Wishing it away: Matthew Good, a biography and Wikipedia

Matthew Good

Part of being a public figure is that sooner or later people are going to say things about you that you don’t agree with.  It comes with the territory, and the longer you’re going to be in the spotlight the more that’s going to happen.  Hell these days just having a blog seems to be enough for people to give you their opinion on every facet of your life, and that’s fair because if you choose to share it then you’re inviting comments.

The quickly written unauthorized biography is a staple of the music world.  Collecting previously published interviews and then hammering those into some sort of narrative structure to capitalize on someone else’s success.  Want to find out the real story of Trent Reznor, that unauthorized biography of him that I bought certainly did not tell it.  Though to be honest official biographies, or autobiographies, are rarely any more interesting or accurate.

It’s understandable that having an un-official biography written about you would be annoying.  However it’s free speech and anyone is allowed to say almost anything verbally or in print, no matter how badly written or poorly researched.  Matthew Good was never going to be happy about Eric Blair’s Ghosts in the Machine [am], but having his fans remove all mention of its existence from Wikipedia was disappointing [mg].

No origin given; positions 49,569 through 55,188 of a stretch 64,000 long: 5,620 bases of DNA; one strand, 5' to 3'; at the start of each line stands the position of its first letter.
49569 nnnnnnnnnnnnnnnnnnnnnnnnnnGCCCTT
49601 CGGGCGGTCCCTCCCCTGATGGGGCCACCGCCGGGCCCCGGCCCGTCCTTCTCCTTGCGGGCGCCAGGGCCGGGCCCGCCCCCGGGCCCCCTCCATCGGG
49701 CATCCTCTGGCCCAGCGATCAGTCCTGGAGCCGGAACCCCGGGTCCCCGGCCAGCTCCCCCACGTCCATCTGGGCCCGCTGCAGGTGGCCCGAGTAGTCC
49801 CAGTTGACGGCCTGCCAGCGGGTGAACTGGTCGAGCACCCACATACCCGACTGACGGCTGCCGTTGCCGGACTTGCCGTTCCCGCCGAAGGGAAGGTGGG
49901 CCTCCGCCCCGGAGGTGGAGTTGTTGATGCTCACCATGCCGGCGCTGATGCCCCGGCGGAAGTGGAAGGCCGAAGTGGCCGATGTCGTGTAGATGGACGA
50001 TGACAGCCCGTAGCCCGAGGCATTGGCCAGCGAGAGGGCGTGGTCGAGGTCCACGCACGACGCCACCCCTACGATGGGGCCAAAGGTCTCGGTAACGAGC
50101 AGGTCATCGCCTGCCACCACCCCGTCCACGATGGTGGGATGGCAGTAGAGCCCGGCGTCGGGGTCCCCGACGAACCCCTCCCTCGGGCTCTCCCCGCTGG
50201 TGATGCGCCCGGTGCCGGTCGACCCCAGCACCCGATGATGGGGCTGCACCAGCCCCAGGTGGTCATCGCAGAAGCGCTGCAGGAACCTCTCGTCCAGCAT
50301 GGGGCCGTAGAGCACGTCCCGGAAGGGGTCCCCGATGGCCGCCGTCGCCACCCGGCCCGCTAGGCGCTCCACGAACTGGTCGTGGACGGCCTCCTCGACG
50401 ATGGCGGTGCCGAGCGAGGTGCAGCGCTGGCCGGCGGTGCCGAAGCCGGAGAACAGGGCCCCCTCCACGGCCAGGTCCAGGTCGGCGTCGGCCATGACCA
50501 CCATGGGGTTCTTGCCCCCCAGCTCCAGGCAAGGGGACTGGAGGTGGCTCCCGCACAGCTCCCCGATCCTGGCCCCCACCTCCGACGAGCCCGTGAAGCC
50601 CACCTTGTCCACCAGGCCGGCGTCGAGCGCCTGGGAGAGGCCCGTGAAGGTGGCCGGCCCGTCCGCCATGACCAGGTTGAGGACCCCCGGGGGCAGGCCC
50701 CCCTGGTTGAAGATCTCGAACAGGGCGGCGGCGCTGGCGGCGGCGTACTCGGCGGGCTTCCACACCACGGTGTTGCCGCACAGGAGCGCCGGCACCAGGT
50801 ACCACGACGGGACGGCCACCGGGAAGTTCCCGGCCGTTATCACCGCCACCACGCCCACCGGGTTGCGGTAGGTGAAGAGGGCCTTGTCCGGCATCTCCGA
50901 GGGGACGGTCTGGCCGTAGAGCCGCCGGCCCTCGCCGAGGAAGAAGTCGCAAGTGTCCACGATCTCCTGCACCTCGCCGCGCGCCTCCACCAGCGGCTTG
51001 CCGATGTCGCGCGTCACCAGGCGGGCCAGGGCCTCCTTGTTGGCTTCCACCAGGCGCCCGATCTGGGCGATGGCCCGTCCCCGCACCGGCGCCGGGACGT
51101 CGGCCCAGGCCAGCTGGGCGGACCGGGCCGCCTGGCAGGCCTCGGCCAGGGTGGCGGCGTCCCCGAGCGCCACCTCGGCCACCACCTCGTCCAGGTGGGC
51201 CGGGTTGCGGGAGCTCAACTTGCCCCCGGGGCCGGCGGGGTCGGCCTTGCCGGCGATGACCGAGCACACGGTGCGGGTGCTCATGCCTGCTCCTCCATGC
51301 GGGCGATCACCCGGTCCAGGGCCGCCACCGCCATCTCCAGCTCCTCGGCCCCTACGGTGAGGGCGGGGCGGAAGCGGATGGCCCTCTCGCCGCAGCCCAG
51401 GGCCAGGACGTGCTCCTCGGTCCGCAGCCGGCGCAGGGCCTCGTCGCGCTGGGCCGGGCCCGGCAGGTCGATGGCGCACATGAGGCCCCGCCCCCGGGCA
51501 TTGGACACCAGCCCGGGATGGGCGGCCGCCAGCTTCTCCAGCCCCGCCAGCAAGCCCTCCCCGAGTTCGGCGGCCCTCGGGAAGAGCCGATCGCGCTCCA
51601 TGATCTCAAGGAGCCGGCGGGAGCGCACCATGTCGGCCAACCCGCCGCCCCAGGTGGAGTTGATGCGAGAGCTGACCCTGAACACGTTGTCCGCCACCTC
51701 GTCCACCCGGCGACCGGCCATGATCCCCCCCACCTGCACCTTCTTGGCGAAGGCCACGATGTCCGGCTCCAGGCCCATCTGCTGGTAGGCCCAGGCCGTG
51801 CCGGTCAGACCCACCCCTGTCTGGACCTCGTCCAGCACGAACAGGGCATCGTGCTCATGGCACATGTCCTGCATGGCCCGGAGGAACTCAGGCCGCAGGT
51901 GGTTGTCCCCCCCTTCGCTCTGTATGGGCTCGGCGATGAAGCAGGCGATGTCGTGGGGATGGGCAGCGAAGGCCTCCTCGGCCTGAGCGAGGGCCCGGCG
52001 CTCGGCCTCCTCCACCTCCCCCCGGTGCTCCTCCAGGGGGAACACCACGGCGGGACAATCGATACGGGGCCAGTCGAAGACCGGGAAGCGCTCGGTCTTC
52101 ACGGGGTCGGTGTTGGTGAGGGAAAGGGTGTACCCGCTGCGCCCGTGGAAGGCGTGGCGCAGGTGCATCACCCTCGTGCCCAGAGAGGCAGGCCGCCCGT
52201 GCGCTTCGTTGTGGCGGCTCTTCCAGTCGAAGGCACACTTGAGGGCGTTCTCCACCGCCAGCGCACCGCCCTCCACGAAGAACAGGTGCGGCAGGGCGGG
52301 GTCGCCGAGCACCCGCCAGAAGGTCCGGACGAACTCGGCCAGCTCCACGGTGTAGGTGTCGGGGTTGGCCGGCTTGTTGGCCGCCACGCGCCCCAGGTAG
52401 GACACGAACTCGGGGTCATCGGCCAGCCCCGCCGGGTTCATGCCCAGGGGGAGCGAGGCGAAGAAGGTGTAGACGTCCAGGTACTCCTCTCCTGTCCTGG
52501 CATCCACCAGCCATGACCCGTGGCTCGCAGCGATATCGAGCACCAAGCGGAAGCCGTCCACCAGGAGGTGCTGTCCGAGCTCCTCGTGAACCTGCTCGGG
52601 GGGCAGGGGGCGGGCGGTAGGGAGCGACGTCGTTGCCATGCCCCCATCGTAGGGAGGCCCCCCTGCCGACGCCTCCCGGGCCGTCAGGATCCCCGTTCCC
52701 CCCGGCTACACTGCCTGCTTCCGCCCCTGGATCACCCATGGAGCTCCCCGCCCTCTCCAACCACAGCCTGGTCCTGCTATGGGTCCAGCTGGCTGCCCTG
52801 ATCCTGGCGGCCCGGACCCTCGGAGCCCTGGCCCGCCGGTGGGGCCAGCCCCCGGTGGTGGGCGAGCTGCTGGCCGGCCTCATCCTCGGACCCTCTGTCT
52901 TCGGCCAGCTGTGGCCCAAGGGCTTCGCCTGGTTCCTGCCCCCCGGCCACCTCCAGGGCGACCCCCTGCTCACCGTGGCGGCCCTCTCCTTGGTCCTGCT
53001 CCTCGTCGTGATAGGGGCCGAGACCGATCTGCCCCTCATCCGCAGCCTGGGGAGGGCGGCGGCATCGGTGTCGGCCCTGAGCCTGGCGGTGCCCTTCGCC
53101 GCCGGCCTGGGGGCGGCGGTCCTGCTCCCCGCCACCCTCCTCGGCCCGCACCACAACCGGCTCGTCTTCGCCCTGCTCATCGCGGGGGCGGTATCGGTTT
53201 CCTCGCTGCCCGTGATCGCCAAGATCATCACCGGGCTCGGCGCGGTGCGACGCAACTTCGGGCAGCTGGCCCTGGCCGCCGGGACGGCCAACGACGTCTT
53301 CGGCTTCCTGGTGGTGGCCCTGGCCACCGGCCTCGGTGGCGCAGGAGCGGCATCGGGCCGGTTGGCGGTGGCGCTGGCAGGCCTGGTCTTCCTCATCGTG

As much fun as people poke at Wikilality, Wikipedia is a wonderful resource and one that is generally self-regulated to provide accurate information.  The fact is that this biography exists, and while it’s proper to point out that Matthew Good was not interviewed and doesn’t support the biography simply pretending it doesn’t exist runs contrary to the principals of Wikipedia.

From the Wikipedia History of the article on Matthew Good [wp]:

An unsactioned (sic) biography of Matthew Good was written in 2008 by Eric Blair entitled “Ghosts in the Machine”. However, Mr. Good has formally denounced the book, stating that “I wasn’t interviewed or contacted, no member of my family was interviewed or contacted, nor were any of my friends”. Further, Mr. Good states that “I don’t sanction it whatsoever as any representation of me, my work, or my personal history.”

That’s not exactly a glowing endorsement of the book, nor even a particularly good advertisement.  It seems fair and balanced, acknowledging the books existence while not calling the author gay, a thief or otherwise libeling him.

The truth is that the book exists.  For all anyone knows it actually might be brilliant, though more likely it’s rubbish.  Removing it from Wikipedia doesn’t change that.

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